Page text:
• has value to others who cannot legitimately obtain the information, and
  • is subject to reasonable efforts to maintain its secrecy.

All three elements are required; if any element ceases to exist, then the trade secret will also cease to exist. Otherwise, there is no limit on the amount of time a trade secret is protected.

(Source: USPTO)

Examples of trade secrets include recipes, formulas, computer algorithms, patterns, survey methods, marketing strategies, etc. Some of the most famous trade secrets include the Coca-Cola formula, the Kentucky Fried Chicken spice and herb blend, the Google search algorithm, and the New York Times Bestseller List.

Unlike patents, copyrights, and trademarks, there is no central office in the United States where trade secret owners can file to protect their trade secrets. Instead, they must make their own effort to maintain the confidentiality of their trade secrets. Trade secret owners generally use nondisclosure agreements (NDAs) and other types of confidentiality agreements to secure this information. They must also make “reasonable efforts” to protect sensitive information, for example, by marking files “confidential”, locking and password-protecting files, and containing knowledge pertaining to trade secrets among only those who need to know the information.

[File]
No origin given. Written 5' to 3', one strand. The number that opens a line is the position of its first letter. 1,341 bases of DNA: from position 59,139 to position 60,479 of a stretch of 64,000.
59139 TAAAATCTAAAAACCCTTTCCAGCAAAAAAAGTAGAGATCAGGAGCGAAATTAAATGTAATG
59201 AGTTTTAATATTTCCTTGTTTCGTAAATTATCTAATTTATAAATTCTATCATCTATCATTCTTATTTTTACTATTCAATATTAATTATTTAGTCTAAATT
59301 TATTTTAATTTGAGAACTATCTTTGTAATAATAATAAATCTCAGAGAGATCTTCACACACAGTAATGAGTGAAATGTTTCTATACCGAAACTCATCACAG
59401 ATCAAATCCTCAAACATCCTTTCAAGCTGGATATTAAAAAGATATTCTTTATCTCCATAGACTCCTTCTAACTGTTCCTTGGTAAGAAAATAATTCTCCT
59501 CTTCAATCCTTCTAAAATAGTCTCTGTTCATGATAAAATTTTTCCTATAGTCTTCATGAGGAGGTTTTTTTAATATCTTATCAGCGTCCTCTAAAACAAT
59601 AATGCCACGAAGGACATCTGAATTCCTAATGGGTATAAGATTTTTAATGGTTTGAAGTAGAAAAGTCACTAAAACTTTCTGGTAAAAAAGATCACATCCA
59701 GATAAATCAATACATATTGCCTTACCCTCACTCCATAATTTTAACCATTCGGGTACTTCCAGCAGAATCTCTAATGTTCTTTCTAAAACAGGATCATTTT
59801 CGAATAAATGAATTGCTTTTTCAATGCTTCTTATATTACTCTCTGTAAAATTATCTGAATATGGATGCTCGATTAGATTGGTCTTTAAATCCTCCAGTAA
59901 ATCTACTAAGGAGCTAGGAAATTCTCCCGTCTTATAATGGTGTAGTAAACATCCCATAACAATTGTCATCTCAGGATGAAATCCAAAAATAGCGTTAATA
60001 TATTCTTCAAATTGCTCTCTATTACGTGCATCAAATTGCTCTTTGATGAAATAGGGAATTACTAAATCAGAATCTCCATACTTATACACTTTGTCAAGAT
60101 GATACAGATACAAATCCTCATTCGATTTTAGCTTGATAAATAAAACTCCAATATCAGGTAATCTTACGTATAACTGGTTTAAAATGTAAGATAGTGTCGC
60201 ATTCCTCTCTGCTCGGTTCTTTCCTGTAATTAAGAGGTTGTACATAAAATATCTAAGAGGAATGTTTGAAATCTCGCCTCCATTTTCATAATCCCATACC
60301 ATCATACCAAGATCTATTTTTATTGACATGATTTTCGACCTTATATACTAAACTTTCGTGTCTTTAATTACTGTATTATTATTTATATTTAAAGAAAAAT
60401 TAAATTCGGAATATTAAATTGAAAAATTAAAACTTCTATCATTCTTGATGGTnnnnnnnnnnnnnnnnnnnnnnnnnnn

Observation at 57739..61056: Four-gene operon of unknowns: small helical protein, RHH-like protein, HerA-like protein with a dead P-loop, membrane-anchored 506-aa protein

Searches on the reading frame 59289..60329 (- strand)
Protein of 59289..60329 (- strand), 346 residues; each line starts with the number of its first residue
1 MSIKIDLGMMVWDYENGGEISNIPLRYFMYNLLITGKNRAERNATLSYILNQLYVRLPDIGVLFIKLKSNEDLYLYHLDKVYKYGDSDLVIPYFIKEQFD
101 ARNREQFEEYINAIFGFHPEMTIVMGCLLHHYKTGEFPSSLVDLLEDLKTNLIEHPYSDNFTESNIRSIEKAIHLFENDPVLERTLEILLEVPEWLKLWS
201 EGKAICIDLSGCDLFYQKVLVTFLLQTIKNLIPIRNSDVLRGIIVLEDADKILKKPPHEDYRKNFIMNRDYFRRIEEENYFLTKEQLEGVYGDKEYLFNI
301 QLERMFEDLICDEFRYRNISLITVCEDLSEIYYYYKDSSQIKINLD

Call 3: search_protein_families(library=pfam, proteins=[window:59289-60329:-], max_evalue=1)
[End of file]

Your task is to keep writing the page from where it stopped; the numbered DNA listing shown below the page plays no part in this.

In the US there are two primary federal laws that protect trade secrets, the Economic Espionage Act of 1996 (the “1996 Act”) and the Defend Trade Secrets Act of 2016 (the “2016 Act). The 1996 Act criminalizes trade secret theft and the 2016 Act amended the 1996 Act to establish a private civil cause of action for the misappropriation of a trade secret. Additionally, state laws exist to protect trade secrets and trade secret owners may choose to bring federal or state actions (or both) in the case of trade secret theft.

Switching is easy with free data migration

Request a Demoor sign up for a free trial

We don't support Internet Explorer

Please use Chrome, Safari, Firefox, or Edge to view this site.